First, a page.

One of the strengths of Lee Child's Jack Reacher series is the way it bounces around in time -- sometimes it's Reacher's post-military life, sometimes it's while he's serving, sometimes you get a couple of books in a row that are clearly tied together, sometimes it's impossible to tell what chronological relationship a book has to the rest. The central character is what matters -- is Reacher essentially the man we met in Killing Floor? As long as the answer is, "yes," the rest of the details don't matter that much.
So, following a successful classified mission, Major Jack Reacher is assigned to a training school. Which is just a flimsy cover for an inter-agency task force with Reacher, a FBI agent and a CIA analyst. The Intelligence and Defense world is trying to adjust to a post-Cold War reality, looking towards Middle East threats, rather than the Warsaw Pact. An undercover operative has indicated that something very big is on the verge of happening -- no one is certain what, where, or when -- but they know that a lot of money is exchanging hands to lead to it.
The White House's directive is simple: find out what's afoot and stop it. Whatever it takes.
Since this is Army-era Reacher, first thing he needs is Sgt. Frances Neagley, who continues to be just about as smart, possibly tougher, and more resourceful than Reacher. The CIA analyst and FBI agent are involved, but it doesn't take long for Reacher to go his own way (with Neagley half a step behind). The other direction makes sense, but this is a Jack Reacher novel, so you know he's right.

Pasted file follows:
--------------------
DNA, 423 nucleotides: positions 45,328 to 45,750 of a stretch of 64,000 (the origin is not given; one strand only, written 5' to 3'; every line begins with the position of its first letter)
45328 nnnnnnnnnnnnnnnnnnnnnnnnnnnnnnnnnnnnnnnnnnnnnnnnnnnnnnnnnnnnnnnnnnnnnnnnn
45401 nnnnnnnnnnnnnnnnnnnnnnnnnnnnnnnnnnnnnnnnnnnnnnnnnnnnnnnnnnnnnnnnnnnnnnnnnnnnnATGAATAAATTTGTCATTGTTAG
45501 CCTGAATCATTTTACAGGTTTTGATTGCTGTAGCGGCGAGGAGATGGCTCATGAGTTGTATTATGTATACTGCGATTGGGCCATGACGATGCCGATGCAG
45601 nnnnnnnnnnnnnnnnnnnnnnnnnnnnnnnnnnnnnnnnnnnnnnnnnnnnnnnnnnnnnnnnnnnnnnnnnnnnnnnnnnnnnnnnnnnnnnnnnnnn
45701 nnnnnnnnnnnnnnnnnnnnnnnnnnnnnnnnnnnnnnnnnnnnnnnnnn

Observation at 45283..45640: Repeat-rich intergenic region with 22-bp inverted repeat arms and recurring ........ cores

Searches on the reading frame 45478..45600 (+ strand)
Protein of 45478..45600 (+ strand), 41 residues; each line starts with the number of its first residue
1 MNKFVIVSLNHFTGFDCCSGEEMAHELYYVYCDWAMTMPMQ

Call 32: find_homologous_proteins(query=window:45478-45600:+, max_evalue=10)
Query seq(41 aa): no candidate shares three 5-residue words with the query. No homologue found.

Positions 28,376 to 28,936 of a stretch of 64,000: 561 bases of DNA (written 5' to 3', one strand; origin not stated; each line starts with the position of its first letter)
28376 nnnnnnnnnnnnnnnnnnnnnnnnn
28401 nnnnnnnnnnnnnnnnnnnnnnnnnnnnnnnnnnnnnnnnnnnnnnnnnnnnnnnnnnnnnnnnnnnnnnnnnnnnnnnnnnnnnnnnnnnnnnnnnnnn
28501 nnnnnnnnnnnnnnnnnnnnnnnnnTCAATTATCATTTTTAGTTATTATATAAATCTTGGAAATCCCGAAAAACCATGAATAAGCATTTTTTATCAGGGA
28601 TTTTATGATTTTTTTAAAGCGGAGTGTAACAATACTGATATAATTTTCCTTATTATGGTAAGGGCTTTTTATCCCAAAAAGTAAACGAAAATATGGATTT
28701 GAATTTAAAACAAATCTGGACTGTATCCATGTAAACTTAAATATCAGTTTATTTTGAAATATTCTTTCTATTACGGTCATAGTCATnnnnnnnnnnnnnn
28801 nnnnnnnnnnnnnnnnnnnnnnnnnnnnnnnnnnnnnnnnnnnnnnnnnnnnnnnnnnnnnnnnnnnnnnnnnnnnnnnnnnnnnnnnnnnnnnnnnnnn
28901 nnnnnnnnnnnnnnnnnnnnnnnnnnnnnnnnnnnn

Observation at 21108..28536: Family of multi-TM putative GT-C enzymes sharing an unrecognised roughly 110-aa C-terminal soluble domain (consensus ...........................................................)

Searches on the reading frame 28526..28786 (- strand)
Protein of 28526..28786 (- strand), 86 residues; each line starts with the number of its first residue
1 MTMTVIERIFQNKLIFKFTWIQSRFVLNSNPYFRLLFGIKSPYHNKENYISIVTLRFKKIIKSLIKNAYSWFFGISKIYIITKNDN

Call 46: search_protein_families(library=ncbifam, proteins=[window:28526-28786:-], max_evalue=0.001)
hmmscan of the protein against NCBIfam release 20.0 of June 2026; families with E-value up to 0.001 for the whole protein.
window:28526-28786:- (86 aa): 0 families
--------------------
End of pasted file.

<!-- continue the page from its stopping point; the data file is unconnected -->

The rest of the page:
It's a race against time and unknown calamity in a tense and taut thriller -- just what Reacher fans want and expect. Not perfect, but a heckuva ride.
The thing that ties everything together for Reacher, allowing him to figure out what how the target pulled off what he pulled off was both entirely plausible and entirely hard to swallow. I have a hard time believing that no one before Reacher (or the target) figured it out before them. Even in the moment, with momentum driving the plot forward at top speed, I had to roll my eyes at it.
Despite the presence of Sgt. Neagley, Army-era Reacher books don't work as well for me. He's far better as a nomad, answerable to no one (save the occasional employer), not under any orders or required to follow certain regulations. Yes, given the setup for this one, he is able to disregard Army SOP, but only so much.
I liked it, but didn't love it. I had a lot of fun, and was engaged throughout. But it was a little bit of a let-down after Make Me. A mediocre Reacher is still better than so many books -- and this was both mediocre and better -- I'm glad I read this, and can't imagine how anyone who likes a suspense/thriller novel wouldn't. Still, Child is capable of more, and I hope he delivers that next time.